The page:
Red resin in-between closely spaced PCB pads
The 3-dot sets between some of the closer pads is a fairly routine fix for when wave soldering can create a short (it acts in a similar way to the solder resist mask). When I worked in contract manufacturing, we often used this trick to deal with cases where the PCB wasn't really designed for wave solder manufacture. The majority of these dot groups will be in the same orientation, as bridges will generally be seen in the same direction as the board passes over the wave.
That is glue used to stick components on the lower side of the board during pick&place manufacturing, so that they don't fall off the board before the board completes its course through the reflow soldering oven, i.e. until all the components are held in place by the solder joints.
See, for example, this NASA document about the placement of glue dots (not that all manufacturers follow those guidelines, but those images are good to understand the thing).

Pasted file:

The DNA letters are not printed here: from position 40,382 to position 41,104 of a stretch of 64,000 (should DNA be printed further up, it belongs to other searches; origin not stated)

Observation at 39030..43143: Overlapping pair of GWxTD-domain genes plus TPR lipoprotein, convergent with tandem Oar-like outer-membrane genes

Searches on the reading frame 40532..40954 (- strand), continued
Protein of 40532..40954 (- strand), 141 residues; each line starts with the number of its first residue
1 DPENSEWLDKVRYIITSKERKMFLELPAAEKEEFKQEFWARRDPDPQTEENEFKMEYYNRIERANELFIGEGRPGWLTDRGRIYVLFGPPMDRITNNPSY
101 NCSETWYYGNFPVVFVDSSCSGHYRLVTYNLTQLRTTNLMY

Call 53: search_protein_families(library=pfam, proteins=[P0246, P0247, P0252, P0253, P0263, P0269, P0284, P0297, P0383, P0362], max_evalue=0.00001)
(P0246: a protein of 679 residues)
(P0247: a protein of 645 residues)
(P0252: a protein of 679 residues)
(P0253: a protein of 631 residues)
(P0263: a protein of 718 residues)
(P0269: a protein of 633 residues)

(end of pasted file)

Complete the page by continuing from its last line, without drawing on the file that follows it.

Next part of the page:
Most probably you may notice that the other side of the board (the "primary" side) is populated with other components, which don't need the glue, because that side is the upper side during reflow soldering.
Why they put the glue even on places where no component lies, I don't know for sure. Probably they use the same mask for similar boards where those places are populated. This is due (thanks to @Asmyldof for pointing that out in a comment) to cut down production costs: wasting a little bit of glue on each board is much cheaper than setting up a new "glue mask" for each little variant of the board they may want to manufacture. Note that setting up the machinery for a new configuration takes considerable time, and times is big money in a mass process where dozens of boards are churned out of the assembly line each minute.
If you are curious about PCB manufacturing processes, here are some relevant videos from Dave Jones (EEVBlog):